Leadership Recruitment for Series A/B/C and PE Firms

The Free Agent Podcast

with Beau Billington

The Free Agent- The importance of Communications during Times of Uncertainty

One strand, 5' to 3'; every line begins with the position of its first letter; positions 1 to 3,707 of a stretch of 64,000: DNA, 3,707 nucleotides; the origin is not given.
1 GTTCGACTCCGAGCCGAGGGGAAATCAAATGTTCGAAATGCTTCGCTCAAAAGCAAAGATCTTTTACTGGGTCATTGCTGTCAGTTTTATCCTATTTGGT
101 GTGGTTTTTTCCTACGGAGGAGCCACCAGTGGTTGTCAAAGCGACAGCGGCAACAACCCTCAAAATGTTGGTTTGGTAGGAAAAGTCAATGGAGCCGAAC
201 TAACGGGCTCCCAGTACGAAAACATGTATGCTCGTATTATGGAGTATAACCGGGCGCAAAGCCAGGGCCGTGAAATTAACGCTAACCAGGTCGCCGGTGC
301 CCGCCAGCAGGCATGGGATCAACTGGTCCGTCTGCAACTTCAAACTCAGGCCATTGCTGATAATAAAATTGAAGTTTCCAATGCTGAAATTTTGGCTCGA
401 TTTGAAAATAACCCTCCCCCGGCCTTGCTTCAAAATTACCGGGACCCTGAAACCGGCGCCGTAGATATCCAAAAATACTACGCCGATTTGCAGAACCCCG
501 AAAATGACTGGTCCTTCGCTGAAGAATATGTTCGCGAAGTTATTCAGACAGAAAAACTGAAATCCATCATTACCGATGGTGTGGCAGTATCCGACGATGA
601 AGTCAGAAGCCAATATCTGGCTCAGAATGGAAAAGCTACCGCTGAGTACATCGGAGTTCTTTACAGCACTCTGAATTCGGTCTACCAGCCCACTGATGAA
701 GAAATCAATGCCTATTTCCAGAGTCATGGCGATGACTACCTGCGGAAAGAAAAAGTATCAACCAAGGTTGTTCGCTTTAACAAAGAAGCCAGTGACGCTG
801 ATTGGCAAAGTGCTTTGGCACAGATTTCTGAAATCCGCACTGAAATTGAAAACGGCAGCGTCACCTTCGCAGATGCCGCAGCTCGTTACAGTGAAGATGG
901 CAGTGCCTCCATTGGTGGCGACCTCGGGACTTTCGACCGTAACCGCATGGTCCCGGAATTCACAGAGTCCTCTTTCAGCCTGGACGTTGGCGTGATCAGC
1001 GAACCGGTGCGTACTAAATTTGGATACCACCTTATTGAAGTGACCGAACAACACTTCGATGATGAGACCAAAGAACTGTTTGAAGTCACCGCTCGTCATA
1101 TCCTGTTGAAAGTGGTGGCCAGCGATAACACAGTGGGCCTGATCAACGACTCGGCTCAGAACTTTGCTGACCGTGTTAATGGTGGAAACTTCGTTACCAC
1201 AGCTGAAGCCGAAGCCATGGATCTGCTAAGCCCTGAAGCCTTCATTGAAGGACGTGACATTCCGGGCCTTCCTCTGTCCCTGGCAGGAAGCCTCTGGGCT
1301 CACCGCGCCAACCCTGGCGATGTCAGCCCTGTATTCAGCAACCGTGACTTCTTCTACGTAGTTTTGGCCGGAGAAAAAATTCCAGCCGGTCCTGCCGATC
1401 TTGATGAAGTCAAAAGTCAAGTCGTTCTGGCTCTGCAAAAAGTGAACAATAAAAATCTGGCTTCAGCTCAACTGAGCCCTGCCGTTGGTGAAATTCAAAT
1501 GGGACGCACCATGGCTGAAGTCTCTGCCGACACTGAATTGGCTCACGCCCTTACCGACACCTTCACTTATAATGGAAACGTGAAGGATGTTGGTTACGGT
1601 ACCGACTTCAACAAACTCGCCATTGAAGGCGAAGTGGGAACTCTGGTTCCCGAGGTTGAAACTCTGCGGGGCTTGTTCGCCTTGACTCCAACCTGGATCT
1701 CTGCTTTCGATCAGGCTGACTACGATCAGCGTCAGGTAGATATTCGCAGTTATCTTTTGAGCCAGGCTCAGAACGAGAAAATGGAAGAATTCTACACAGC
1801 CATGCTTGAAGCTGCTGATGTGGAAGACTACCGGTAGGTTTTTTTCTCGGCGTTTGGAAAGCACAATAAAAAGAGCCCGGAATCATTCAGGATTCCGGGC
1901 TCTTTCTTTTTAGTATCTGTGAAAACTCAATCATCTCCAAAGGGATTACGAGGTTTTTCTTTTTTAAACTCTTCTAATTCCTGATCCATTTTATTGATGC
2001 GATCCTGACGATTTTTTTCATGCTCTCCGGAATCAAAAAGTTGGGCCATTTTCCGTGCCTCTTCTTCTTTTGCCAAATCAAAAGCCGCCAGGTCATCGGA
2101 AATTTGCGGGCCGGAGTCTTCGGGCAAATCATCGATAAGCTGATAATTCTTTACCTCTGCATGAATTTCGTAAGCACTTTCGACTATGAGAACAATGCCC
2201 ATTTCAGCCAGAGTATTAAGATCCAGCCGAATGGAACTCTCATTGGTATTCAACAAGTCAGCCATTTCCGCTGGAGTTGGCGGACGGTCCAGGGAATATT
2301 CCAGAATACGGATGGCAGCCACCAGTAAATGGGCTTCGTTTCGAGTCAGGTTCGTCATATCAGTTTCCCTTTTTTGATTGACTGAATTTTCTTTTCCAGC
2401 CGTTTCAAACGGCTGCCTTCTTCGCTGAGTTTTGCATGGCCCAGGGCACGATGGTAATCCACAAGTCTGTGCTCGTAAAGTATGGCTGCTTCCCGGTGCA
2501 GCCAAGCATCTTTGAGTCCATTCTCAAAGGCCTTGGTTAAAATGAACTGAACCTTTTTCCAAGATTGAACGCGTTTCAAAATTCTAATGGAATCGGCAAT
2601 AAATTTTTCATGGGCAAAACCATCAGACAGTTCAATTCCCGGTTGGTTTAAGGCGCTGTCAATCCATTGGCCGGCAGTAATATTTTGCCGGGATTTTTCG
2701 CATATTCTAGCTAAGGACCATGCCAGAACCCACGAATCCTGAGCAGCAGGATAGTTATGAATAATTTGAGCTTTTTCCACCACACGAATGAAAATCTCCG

CEO / Consultant of Your Brand Marketing
Posted 2 years ago